The subject invention will be described within the context of a telecommunication system comprising a large number of network elements or nodes interconnected in a mesh topology. However, it will be appreciated by those skilled in the art that the subject invention may be advantageously employed in any communications network in which provisioning of any form of communication may be utilized, such as telecommunication, data communication, streaming media communication and the like. Thus, it is contemplated by the inventors that the subject invention has broad applicability beyond the telecommunication network described herein.
Provisioning (manual or automatic) comprises the process of selecting the start and end points (nodes) of a communication path, selecting all the nodes and links connecting the start and end nodes, finding the “best” communication path between the start and end nodes, and generating the commands to each of the nodes within the “best” path such that cross-connects within the network cause the path to be formed, thereby enabling traffic flow through the provisioned circuit. It is noted that each link typically comprises a plurality of channels, and that each channel typically has time slots that can be reserved.
The provisioning of a circuit is a network management layer function within the telecommunications management network (TMN) standards, described in more detail in International Telecommunications Union (ITU) standard documents such as recommendation M.3010 and related documents, which are incorporated herein by reference in their entireties. It is noted that the TMN functional layers also include a service management layer which is above, and interacts with, the network management layer. Therefore, in the case of TMN management at the service management layer, the network management layer functions may not be performed manually.
The multi-node communication network 140 comprises a plurality of network elements (NE) denoted as network elements NE1 through NEx (collectively network elements NE). Also depicted is a start-node SN and an end-node EN. As will be discussed in more detail below with respect to
The multi-node communication network 140 is coupled to the network manager 120 via signal path S3. The network manager or controller 120 is used to manage various network operations such as the routing of communications and other functions. Specifically, in one embodiment, the multi-node communication network 140 comprises a large number of network elements where each communication to be transmitted from a start network element or start-node to an end network element or end-node requires the determination by the network manager 120 of an appropriate communications path.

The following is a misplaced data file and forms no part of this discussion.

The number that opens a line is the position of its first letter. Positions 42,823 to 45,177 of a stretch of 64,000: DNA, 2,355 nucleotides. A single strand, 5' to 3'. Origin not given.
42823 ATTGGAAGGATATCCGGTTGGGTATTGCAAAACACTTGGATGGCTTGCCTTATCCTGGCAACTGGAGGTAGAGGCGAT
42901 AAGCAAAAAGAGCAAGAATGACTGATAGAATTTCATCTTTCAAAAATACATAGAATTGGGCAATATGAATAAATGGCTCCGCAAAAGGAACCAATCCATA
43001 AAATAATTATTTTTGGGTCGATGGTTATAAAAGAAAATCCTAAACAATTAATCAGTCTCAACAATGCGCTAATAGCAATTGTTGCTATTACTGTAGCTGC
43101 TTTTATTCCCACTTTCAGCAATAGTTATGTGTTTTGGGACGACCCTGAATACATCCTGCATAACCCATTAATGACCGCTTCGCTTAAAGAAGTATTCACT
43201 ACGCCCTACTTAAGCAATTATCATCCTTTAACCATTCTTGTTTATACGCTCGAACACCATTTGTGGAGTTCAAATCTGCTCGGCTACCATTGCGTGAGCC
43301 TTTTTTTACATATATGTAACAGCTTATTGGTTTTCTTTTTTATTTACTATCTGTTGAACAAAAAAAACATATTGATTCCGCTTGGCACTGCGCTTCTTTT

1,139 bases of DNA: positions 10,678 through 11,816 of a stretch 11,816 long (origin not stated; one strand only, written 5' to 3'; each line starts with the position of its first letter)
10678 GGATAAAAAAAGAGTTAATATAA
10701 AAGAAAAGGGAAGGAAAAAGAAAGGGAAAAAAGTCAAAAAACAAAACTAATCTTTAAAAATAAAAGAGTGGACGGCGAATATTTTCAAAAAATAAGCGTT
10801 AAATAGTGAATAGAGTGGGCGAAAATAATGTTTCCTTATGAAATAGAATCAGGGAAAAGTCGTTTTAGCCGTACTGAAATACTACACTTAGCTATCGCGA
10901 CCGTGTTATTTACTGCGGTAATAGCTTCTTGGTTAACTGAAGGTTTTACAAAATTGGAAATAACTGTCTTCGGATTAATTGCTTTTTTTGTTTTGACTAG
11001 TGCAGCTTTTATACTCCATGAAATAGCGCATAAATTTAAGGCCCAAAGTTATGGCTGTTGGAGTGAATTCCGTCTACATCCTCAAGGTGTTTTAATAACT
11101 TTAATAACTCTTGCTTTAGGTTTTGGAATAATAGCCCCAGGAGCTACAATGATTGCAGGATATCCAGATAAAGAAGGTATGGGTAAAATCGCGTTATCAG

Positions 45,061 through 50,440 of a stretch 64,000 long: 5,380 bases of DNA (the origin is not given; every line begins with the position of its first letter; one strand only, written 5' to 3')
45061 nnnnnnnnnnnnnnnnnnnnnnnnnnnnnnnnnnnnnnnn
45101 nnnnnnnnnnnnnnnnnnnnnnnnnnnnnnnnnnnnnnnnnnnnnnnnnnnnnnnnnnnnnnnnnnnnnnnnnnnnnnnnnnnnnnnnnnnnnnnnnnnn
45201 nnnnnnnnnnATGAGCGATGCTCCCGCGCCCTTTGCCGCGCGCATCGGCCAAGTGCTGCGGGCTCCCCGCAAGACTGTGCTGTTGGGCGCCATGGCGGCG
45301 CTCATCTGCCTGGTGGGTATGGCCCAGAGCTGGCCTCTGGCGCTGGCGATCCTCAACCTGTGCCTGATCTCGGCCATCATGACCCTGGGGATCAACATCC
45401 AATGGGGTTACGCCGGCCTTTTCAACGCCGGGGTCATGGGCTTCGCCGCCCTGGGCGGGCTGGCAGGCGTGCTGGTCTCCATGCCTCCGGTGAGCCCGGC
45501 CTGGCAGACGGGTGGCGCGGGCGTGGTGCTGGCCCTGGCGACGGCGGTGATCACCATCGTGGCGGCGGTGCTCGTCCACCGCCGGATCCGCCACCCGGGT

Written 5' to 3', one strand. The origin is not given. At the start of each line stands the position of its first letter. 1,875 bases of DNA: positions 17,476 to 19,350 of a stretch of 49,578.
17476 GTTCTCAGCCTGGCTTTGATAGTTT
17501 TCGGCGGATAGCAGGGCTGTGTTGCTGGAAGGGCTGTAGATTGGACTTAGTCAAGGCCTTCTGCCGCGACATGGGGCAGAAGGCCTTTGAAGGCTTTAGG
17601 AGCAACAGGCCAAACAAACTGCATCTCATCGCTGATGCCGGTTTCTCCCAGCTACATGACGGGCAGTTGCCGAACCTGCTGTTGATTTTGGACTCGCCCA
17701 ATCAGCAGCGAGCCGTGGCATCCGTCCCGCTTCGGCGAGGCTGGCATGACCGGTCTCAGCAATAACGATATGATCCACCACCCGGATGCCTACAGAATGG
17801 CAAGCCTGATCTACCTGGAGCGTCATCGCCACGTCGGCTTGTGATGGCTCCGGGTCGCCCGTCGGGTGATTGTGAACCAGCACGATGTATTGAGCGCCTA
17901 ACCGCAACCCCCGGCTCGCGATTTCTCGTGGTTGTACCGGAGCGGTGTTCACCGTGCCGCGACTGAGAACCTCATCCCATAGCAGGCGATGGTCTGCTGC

The database 110 may comprise a standard mass storage device, such as a redundant array of inexpensive devices (RAID) or other known mass storage device cooperating with a data base program such as the Oracle data base provided by Oracle Corporation of Redwood Shores, Calif. All that is necessary is that the database 110 be able to communicate with the network manager 120 in a manner facilitating the storage and retrieval of information, such as characterization and control information pertaining to the multi-node communication network 140 including loading information regarding the various links interconnecting the nodes in the network. In one embodiment of the invention, the data base 110 stores information pertaining to each node within the multi-node communication network 140 and, more particularly, to the type of links connecting the nodes, the type of channels provided by these links and the loading or bandwidth utilization of the respective links and/or channels. The data base 110 also stores information pertaining to the availability of time slots for the various links and/or channels used to communicate between nodes.
Each of the work stations 130 communicates with the network manager 120 via, for example, a computer network. It will be appreciated by those skilled in the art that more or fewer work stations 130 may be provided.